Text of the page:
Guernsey, like so many small islands, has an on-going waste and recycling problem. This British Crown Dependency is an affluent island with a population of approximately 65,000. And in the tourist season the population can increase by up to 50%.

Guernsey is without a transfer station and when waste is collected, it is taken directly to the island’s sole landfill site – which it is estimated has capacity for only two more years.

The States of Guernsey, who owns the site, has increased disposal charges from £7 per tonne in 1999 to £86.20 per tonne in 2006 and will be increasing the rate yet again to £125 per tonne in April 2007. There is no landfill tax element as it is embedded in the tonnage price.

Environmental Minister Bernhard Flouquet is currently evaluating whether to introduce a pay-by-weight scheme for householders right across the island. The Government is also considering using an incinerator when landfill reaches capacity.

Private waste contractor, R.F. Mills recognises how important it is that the island gets on top of its huge waste problem. It is now working with PM Onboard to provide a charge-by-weight waste service to its business customers.

With the exception of cardboard, the island does not recycle any commercial waste. By introducing a charge-by-weight scheme, R.F. Mills will be able to determine the profit and loss of every collection so its customers pay only for the amount of waste they produce.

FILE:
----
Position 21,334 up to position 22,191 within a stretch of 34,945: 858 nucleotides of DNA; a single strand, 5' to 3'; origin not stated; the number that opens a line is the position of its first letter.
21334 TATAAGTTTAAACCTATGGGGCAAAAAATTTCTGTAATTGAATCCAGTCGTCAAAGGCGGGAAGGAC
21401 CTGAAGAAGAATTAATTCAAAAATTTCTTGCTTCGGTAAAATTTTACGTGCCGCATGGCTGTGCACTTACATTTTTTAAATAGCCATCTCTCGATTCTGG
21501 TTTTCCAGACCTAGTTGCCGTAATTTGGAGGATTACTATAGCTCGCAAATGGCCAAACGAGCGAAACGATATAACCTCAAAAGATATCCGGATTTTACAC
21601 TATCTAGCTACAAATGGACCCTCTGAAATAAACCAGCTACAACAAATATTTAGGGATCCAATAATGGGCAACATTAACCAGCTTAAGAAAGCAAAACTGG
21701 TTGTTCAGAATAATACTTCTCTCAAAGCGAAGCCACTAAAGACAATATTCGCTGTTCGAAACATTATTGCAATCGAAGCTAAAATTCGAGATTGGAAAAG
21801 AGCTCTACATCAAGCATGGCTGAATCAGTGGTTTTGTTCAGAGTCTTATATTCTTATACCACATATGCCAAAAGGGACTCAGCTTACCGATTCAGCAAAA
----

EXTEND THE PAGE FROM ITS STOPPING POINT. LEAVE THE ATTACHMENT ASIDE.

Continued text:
Demonstating the benefits

R.F. Mills owner Martyn Seabrook explains: “The move from paying-per-lift to paying-by-weight was, at first, a shock to many customers, but we were able to show them how some establishments were actually costing us money to service them.

“An example of the anomalies that existed was the discovery of one customer who was actually costing us £900 per month to service, the cost being heavily subsidised by other customers.”

Four out of five of R.F. Mills’ Dennis Elite refuse vehicles have now been equipped with the PM BinWeigh weighing and ID system and 480 four-wheeled trade bins have been chipped. BinWeigh software was installed and linked to the infobiz 2 software so that invoices could be raised based on the amount of waste collected.

With waste increasing ten-fold in the holiday season the BinWeigh system is able to recognise exactly what waste each customer is producing.

The BinWeigh is based on a dynamic weighing system. A chip is inserted in wheeled bins allowing the weight to be measured as the refuse vehicle lifts it. The process takes no longer than a traditional bin collection. The data is collected onboard and then downloaded at the end of the round.

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